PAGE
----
Tuesday, November 12, 2013

The meaning of [my] life

I've been doing a lot of self-searching lately, trying to figure out where I want to be in a year.  Where I could, realistically, be in a year.

I just moved into this apartment.  I like its location.  I just started this job, and I [usually] like going into work every day.  So why am I looking ahead; why am I thinking of moving on already?

For many years, I have seen myself leaving town and moving abroad.  It's only been in recent years that the dream has begun to be fleshed out, but I still lack the courage to go.  It's a scary thing, especially when you've lived your whole life in one town.

What if I go to a country where I don't speak the language?  How do I open a bank account in a new country?  Can I even work for wages?  What would it be like to uproot every significant relationship I've ever known?  Everyday things would be new - laundry, cooking, getting from one place to another.  And don't even get me started on the idea of my travelling alone, as a single white female.  The idea of completing ordinary tasks seems exciting and new, giving me a chance to marvel at the simplest of things.  But without warning those same tasks can change to objects of paralyzing fear.

But it seems that everywhere I turn, particularly in church and small group, I keep getting the same message:

Go.  Love.  Be.  Travel.  Orphans.  Fear not.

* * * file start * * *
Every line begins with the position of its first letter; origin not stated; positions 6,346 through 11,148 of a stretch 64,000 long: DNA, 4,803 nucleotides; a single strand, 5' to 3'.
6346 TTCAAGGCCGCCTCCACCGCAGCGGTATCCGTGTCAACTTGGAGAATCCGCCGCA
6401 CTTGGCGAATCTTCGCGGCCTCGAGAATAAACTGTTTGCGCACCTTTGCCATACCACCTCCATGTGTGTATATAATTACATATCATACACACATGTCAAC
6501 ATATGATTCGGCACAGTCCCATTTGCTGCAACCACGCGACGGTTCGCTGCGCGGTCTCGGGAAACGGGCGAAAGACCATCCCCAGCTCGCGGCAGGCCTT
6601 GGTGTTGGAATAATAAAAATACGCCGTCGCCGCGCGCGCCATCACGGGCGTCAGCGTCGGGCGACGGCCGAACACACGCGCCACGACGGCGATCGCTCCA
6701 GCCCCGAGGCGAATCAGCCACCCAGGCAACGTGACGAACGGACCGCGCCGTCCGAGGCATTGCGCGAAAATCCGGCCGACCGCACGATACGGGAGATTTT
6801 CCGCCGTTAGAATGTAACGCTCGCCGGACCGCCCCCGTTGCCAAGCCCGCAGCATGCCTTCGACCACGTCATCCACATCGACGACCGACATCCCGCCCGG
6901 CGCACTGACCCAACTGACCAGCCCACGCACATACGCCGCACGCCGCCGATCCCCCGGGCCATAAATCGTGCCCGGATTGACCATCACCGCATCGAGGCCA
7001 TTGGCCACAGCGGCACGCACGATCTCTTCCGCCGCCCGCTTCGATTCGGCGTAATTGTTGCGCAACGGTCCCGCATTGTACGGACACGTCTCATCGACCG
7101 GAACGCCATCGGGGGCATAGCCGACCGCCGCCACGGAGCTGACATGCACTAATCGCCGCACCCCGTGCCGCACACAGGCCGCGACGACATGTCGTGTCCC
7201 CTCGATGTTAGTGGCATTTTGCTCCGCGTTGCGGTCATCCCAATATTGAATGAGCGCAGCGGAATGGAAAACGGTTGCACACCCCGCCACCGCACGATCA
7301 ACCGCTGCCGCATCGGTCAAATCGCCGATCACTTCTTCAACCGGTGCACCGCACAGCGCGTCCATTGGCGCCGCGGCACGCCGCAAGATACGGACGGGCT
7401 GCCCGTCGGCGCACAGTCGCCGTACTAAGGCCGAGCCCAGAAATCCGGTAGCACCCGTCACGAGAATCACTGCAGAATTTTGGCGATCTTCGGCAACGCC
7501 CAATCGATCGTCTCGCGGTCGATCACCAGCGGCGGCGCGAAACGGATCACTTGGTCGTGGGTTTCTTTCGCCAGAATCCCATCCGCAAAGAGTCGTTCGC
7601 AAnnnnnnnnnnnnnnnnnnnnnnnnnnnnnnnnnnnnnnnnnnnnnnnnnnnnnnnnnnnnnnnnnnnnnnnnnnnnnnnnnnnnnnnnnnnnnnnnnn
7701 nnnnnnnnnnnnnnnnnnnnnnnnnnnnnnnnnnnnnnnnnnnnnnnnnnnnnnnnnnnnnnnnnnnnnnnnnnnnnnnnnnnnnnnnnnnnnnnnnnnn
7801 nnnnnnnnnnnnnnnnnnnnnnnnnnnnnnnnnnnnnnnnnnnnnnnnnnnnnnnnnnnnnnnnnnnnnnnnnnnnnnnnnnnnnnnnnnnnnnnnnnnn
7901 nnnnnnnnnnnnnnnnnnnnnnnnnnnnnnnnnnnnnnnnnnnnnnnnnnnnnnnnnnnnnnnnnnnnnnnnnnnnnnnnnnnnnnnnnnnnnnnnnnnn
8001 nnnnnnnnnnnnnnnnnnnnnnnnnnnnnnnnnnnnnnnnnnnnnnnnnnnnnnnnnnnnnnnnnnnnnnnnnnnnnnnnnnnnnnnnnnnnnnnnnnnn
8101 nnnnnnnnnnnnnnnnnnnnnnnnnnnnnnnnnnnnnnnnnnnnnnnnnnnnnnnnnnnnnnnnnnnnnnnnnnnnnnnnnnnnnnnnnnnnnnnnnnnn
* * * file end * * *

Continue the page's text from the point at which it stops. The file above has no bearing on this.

And yet I fear.  Still I doubt.  Is this really where I am called to go?  Is this really who I am meant to be?

Last week, an interesting idea was presented in our small group.  The quote -

"We were created to glorify God"  [John Piper I think although I can't be positive]

What would it mean to embody this idea, to really live it out every day?  I know that the work I'm doing now is meaningful [actually, it's pretty close to what I would want to do as a career.  I think I only want my location to change].  I also know that one's calling is not necessarily the same thing one does as a vocation.  So why do I still feel so called to go?

That same night, a second question was posted.  This is not the first time I've been presented with this inquiry, but it's not one I find terribly realistic so I've never truly considered it.

"What would you do if you knew you could not fail?"

[Who can imagine a world without failure?  Failure is always a possibility, a scary one.]

What would I do?  I would travel the world, write, create art and not worry about how it's not perfect right away.  I would work with orphans, see and do things, leave a notable mark on the earth and the lives of its inhabitants.

And then tonight, a final thought, related to our small group study of John 6:1-25.  Mission [the work and opportunities we are given by God to accomplish, partnering with Him as His kingdom is realized, whether or not we choose to accept them] precedes faith.  Contrary to our belief, we don't have to have a certain amount of faith before setting out on mission with Jesus.  We don't have to have certain skills perfected; we don't have to have it all together.  Faith is the expectation that God will show up.

Perhaps my calling is not overseas.  Perhaps I am called down the street, to the orphaned of this community.  Perhaps I am called to a community in another state.  I don't know yet [does anyone ever know for sure?], but I'm eager to find out.

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